In reviewing the exhibition for the New York Review of Books, Jenny Uglow wrote: "'Journeys with The Waste Land: A visual response to T.S. Eliot's poem' is a dense and many-layered exhibition--but, then, so is The Waste Land on first reading, with its multiple voices, echoes, and allusions. And the exhibition, like the poem, has a brave experimental energy." Yes, she adds, "There's an air of clutter, of packing too much in." It suffers from "lack of direction." It's a bit of a "jumble." Yet it's an "intriguing jumble." And though some of the art works chosen to illustrate the poem and its times and their impact down through the decades till today seemed like haphazard choices," she found some, in fact many, "fabulously powerful."
Sheila showed us examples of some of the most powerful, works that Uglow described thus:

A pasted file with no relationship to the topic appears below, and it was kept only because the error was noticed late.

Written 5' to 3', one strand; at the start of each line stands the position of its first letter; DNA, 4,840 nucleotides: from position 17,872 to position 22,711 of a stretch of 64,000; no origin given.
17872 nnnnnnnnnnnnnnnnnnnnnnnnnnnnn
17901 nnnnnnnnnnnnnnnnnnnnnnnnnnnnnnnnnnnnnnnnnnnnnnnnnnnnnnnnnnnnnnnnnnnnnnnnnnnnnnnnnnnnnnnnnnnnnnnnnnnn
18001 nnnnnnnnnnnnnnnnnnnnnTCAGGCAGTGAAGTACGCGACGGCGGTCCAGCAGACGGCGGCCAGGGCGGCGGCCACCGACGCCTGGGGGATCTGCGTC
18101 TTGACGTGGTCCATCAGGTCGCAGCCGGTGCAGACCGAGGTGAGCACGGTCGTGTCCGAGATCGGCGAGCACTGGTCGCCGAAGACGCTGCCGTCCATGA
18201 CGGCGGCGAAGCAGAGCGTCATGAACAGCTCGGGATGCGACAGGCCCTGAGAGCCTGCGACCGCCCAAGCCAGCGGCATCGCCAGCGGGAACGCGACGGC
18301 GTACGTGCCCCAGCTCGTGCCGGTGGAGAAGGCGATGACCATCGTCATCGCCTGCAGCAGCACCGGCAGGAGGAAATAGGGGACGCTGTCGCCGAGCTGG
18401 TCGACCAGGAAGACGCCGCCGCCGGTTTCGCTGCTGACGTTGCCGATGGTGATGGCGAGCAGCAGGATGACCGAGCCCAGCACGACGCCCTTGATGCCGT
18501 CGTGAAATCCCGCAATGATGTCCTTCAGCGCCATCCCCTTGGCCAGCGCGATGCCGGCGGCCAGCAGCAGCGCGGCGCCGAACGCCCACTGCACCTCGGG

In Philip Guston's East Coker-Tse (1979), the grimly pink, flayed head of a dying Eliot is strainingly alive. In Cy Twombly's huge, spattered, poetic, and sexy Four Seasons cycle (1993-1994), color sings, Virgil mutters in pencil, blood and nature, myth and gardens meet. That urgency is felt too in R.B. Kitaj's If Not, Not (1975-1976), which refers directly to The Waste Land. The gatehouse of Auschwitz looms over a stagnant pool, a dead landscape, torn books, a broken bust of Matisse, a sacrificial lamb--a shoring-up of fragments: "A heap of broken images, where the sun beats/ And the dead tree gives no shelter, the cricket no relief." In the corner, a cradled Eliot wears a hearing aid, a poignant reminder of the poem's resonance, its demand to be heard.
If Not, Not